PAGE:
Submit. Can I be really honest? The word actually makes me cringe a little bit. I like to believe that one day soon enough it won’t. But currently, I have zero good thoughts come into my mind when I hear people talk about biblical submission. I’ve always prided myself on being a feminist, though I may not ascribe to all tenants of the ideal, and submission is a tough pill to swallow.
I would argue my disdain for the word has a lot less to do with what God’s original plan and purpose was for it and a whole lot more to do with the blatant abuse of it.
Let’s start simply.
Ephesians 5:22-24 “Wives, submit to your own husbands, as to the Lord. For the husband is the head of the wife even as Christ is the head of the church, his body, and is himself its Savior. Now as the church submits to Christ, so also wives should submit in everything to their husbands.”
What Does it Mean to Submit?
Submit can be defined as “to yield to governance or authority”.
Can I tell you where I believe christian culture has really damaged this word? I’ve seen submission become interchangeable with silence. I’ve seen it mean a woman cannot have her own opinion and most certainly not an opinion that differs from her husband or other christian men. I’ve seen it become oppression. I’ve watched it rob the world of the gifts God has purposefully given to woman to utilize.
In fact, the misuse of feminine submission has become a popular movement in certain sects of modern Christian churches where women with leadership gifts are suspect of bucking church authority. This leads to squelching God-given gifts as well as removes male church leadership from having to humbly accept God’s gift to her and empower her to succeed in walking it out.
The Bible is clear. Wives are to submit to their own husband. That’s not men in general. That’s her spouse, the man she loves, whom God has given to her. The passage in Ephesians goes on to give the husband even more commands on how to protect and love his bridge – likened to how Christ has died for us.
What Does this Look like, Practically?
I wish that people who immediately scoffed at the notion that a wife could happily be submissive could see how it really plays out practically. To be honest, I can’t think of a single scenario where I felt like Caleb abused his leadership or heavy handed me into doing something I didn’t want to. Because in a true biblical marriage, a husband is going to honor his wife and lovingly communicate with her to guide her into understanding rather than throwing down out of fear of “personal defeat”.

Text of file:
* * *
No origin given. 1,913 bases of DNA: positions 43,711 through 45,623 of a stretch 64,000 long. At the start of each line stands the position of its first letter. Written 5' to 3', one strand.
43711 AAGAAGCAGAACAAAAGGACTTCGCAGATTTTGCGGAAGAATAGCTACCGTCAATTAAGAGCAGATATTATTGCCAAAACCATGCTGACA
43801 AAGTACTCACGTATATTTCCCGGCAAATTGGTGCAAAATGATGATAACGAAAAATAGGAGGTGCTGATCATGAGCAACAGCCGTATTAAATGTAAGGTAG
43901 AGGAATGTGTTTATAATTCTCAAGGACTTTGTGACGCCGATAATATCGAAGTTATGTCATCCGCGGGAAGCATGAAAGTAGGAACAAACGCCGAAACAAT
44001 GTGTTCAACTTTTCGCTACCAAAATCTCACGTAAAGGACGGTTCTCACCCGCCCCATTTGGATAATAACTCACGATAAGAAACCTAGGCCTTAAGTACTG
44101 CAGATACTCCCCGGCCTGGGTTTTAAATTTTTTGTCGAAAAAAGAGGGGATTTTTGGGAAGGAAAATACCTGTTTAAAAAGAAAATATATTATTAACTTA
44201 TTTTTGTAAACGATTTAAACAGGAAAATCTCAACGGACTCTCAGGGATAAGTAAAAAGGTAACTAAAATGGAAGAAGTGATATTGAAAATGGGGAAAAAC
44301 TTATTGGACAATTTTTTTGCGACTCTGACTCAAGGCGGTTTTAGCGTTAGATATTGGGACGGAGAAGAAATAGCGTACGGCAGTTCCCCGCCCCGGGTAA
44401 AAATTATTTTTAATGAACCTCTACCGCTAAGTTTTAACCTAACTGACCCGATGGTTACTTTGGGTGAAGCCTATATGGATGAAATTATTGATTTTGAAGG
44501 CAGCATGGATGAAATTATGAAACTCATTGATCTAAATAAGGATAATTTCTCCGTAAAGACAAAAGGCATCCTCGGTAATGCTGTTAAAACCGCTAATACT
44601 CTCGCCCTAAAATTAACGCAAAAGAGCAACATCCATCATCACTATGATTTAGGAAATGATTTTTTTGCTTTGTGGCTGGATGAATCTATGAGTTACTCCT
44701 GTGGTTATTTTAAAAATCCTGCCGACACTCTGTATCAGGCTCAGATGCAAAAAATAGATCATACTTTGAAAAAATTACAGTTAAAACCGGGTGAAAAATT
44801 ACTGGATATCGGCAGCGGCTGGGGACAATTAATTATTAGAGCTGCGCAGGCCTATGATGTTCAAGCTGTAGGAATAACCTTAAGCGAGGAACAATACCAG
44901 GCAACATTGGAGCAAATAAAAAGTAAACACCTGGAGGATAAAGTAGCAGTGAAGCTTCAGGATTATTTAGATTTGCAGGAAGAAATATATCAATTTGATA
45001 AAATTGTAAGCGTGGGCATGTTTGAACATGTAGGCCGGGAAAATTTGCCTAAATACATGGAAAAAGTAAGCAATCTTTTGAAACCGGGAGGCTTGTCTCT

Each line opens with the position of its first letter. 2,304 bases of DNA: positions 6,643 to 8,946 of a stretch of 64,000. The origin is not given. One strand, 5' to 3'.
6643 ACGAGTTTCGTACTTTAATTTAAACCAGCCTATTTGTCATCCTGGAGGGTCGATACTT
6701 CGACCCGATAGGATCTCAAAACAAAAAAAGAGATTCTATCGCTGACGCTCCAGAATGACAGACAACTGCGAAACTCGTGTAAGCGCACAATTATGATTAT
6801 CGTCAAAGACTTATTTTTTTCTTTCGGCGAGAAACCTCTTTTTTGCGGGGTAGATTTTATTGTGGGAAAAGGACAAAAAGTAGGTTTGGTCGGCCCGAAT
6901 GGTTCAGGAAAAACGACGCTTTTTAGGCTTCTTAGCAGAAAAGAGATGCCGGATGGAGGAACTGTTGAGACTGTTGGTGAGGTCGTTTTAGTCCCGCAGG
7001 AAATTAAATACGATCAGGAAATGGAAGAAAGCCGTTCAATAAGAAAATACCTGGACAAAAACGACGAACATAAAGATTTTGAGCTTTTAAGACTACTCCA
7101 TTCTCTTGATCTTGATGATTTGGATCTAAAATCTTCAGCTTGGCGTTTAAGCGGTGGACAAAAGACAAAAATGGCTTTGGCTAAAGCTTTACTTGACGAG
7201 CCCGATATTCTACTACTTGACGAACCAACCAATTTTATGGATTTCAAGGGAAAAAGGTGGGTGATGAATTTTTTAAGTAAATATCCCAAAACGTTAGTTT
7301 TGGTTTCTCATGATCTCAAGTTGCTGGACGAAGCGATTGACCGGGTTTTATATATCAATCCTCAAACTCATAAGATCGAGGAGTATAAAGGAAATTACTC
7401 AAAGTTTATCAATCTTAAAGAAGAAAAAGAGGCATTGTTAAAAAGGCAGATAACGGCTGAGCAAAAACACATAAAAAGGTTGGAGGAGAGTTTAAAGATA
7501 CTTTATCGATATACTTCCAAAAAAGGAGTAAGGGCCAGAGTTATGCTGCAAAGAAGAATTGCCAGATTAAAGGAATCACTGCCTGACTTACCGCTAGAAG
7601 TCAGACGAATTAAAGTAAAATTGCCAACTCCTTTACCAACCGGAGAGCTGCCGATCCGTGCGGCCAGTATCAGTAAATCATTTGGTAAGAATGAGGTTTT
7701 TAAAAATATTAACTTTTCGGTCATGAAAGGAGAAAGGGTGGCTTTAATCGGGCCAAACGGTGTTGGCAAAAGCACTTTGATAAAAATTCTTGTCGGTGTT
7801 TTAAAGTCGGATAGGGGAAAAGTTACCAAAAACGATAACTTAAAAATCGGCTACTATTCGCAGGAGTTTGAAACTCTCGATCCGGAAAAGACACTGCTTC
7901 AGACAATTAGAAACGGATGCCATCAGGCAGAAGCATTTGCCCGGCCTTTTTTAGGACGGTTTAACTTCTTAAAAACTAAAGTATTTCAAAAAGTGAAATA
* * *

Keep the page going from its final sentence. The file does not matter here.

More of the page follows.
If I immediately disagree with something Caleb is bringing to the table, we talk about it. There’s no “laying down the law” going on, because he loves and respects me. One of us will end up compromising. We aren’t always going to see everything perfectly, but we can always come to an agreed upon choice. This happens because we mutually respect one another.
Some may see this approach as unhealthy leadership, but it is biblical. A woman submitting to her husband does not automatically mean the man is entitled to a “chest-puffed-out” list of demands for his bride to “follow”. Christ-centered, biblical, servant-minded men lead their wives – they don’t shove them into following.
The Beauty of God’s Design
God’s plan was never to quiet the woman. Absolutely not. He created man and woman in his image. We are both image bearers of our God, and God has a purpose for each of us. Marriage was designed to be a picture of the gospel that dignifies both the man in and the woman in their respective roles.
True submission implies a loving, sacrificial leader has called her into a life of pursuing purpose that supersedes the here and now. Submission is the healthy byproduct of a tender-hearted selfless leader guiding his bride with love. Yes, even in these moments submission requires trust (in Jesus). I am not implying that good submission can only happen when leaders lead well. But God’s design for submission is that it grows out of a response to leadership that exemplifies Jesus.
I am a strong, opinionated and educated woman who chooses to submit to my husband. I am all of those things, because that’s exactly how God designed and created me. He did not ask me to submit to my husband to quiet my heart and feelings and teach me blind submission. No. He calls me to much greater things by learning to deny myself for His plan for not only my life, but my husband’s. My obedience in submission is an act of vulnerability and love. Love for both my husband, and my Creator.